Snapchat introduced Shoppable Ads in late 2018, effectively making Snapchat a more viable (and accessible) advertising platform for a wider range of ecommerce businesses. Before this, Snapchat’s advertising options were limited and expensive. With Shoppable Ads, businesses can now affordably advertise their products (manually or via product feed) to Snapchat’s massive audience. The ads appear between user Stories, alongside live content, and scattered throughout Discover (Snapchat’s media network) content.
There’s no question that users see their friend’s Stories, but they’re also increasingly viewing more Discover content. The audience watching Discover content every day has grown over 35% YOY, and total daily time spent by this audience watching Discover increased by over 60% YOY.
Ultimately, to succeed on Snapchat, you’ll really need to strategize. Because the nature of Snapchat’s content is so temporary, users won’t hesitate to tap past an ad the second its placed in front of them. Regardless, this is the case across all ad mediums. Boring ads won’t go far and entertaining ads, even if irrelevant, can promote brand awareness at the very least.
Shoppable Ads on Snapchat are a solid move if your audience includes those in the 12-34 age range – especially if this is your core audience. However, brand presence on Snapchat isn’t nearly as important as the previously mentioned platforms, unless you plan to get really creative with the medium.
The following social networks are honorable mentions because they don’t have any sort of integrated product marketing. Yet, they do have advertising options.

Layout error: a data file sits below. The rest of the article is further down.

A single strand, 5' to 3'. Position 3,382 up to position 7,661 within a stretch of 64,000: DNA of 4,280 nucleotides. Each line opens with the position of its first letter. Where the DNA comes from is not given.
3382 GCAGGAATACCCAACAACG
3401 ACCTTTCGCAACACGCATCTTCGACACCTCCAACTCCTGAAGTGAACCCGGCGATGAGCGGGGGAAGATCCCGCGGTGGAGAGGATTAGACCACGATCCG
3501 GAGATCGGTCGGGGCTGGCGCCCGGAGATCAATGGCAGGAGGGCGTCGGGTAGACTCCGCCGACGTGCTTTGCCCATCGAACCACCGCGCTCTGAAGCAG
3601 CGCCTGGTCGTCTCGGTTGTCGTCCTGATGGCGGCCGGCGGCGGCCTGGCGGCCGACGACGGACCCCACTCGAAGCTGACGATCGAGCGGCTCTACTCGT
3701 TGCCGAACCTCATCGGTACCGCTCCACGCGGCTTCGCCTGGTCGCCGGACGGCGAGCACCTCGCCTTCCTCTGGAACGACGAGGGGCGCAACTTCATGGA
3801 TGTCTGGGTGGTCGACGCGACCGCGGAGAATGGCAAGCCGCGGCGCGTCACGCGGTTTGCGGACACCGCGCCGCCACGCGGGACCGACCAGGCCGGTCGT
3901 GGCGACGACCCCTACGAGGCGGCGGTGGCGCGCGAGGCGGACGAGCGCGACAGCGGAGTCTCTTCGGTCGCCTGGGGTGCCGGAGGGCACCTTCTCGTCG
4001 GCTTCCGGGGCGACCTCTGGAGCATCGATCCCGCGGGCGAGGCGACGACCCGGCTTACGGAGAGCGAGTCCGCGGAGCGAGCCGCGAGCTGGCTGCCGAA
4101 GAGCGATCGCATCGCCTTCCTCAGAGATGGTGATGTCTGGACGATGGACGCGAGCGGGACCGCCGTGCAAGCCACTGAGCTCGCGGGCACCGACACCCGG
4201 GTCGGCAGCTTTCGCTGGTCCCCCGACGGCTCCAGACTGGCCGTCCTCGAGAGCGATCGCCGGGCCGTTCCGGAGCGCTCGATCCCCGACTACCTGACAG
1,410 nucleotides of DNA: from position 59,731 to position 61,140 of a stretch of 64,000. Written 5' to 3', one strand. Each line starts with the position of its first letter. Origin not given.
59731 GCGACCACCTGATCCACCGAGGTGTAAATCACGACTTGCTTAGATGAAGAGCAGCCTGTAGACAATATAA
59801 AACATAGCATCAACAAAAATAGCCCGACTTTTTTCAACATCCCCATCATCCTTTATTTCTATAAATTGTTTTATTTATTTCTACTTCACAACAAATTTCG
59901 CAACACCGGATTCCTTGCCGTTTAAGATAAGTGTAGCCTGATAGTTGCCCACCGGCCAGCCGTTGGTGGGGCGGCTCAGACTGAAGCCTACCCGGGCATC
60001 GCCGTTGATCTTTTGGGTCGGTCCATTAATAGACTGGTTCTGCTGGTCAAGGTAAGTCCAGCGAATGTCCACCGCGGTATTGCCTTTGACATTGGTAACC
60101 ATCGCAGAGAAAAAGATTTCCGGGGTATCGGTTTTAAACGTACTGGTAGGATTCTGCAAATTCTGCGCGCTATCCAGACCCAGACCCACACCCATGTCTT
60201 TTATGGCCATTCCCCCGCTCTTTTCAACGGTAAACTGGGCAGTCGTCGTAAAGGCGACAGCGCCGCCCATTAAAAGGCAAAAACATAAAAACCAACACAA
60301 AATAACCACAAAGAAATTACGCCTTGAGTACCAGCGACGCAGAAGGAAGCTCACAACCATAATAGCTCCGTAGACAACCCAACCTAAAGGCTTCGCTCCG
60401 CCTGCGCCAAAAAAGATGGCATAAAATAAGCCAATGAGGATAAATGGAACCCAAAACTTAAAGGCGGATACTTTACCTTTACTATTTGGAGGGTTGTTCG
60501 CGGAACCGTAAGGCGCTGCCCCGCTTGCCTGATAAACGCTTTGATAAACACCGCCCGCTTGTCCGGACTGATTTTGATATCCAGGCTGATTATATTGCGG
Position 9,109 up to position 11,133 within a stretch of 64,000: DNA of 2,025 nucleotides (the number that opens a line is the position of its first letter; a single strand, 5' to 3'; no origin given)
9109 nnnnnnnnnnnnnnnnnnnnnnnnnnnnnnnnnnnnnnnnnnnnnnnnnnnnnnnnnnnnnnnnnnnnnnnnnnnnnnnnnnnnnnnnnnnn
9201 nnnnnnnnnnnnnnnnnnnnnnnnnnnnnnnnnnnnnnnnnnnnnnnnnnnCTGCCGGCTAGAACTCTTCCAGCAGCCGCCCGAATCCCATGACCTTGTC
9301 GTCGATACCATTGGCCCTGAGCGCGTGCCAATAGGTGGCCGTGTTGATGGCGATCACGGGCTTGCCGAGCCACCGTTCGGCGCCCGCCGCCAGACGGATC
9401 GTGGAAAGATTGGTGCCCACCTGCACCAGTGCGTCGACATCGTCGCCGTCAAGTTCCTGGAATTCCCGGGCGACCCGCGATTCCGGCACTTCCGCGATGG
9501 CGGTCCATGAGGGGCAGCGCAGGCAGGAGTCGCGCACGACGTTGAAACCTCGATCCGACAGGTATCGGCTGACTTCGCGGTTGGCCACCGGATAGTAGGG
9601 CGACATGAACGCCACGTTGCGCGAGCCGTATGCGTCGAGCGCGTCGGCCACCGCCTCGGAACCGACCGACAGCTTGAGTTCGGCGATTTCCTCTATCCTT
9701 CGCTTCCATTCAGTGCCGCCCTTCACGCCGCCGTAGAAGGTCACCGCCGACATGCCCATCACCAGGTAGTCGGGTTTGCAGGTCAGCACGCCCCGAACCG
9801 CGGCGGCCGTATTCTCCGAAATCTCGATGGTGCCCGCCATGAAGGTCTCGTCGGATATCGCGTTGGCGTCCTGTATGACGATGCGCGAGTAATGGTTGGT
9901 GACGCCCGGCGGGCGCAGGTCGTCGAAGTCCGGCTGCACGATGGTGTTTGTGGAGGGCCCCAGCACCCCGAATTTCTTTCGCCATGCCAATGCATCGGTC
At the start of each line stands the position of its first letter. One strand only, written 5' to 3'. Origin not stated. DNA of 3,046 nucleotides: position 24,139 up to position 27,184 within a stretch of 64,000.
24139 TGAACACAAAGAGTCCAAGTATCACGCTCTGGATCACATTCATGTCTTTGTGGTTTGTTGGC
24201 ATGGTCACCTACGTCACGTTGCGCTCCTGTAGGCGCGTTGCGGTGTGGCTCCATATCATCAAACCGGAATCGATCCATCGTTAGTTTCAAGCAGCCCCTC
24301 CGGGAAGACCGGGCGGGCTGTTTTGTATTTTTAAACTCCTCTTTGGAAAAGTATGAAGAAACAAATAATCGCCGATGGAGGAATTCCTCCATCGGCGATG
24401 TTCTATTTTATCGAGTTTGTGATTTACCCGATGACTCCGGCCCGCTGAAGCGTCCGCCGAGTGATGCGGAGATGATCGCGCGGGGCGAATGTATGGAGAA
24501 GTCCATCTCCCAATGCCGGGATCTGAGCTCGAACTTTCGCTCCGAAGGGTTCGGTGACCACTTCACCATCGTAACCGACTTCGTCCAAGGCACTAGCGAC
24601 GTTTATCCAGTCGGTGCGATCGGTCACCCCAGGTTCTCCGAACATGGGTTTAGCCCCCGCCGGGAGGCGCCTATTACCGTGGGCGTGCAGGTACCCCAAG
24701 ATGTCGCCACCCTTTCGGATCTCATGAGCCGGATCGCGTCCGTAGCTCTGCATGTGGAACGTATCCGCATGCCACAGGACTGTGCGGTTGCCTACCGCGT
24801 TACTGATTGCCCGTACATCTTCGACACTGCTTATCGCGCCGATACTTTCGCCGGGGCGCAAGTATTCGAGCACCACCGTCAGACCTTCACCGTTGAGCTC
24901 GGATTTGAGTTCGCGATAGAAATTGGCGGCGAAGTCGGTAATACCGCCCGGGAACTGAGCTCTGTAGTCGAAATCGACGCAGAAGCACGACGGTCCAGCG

Typically, what matters most on these platforms is brand presence above all else. Although that’s not always the case. Let’s discuss.
As of the first quarter of 2019, Twitter had 330M global monthly active users and 126M daily users. Although small compared to the behemoth that is Facebook, Twitter has a special place in the grand scheme of social things.
Many B2C brands have turned to Twitter to provide customers with recommendations, troubleshoot issues, resolve grievances, and generally engage with their audiences. It’s become the platform to engage the masses before, during, and after an event. Twitter is great for extra relevance during sponsored events and essential for general communication.
Although void of explicit product marketing capabilities (they do have a fantastic ad platform though), you’ll want to be present on Twitter. Regardless of whether you’re present or not… people will talk about your brand here – it’d be best to have a part in the discussion.
Next up, everyone’s favorite online video platform.
1B hours of YouTube content is watched per day. It’s the second most visited site in the world, attracting nearly ⅓ of the world on a monthly basis and 30M people daily.
The thing is, Youtube is a tricky mention here – many don’t see it as a social network and technically it does have product marketing integration via Google Shopping. Well, it is a social network, but we’re not going to count it is a social product marketing priority... yet.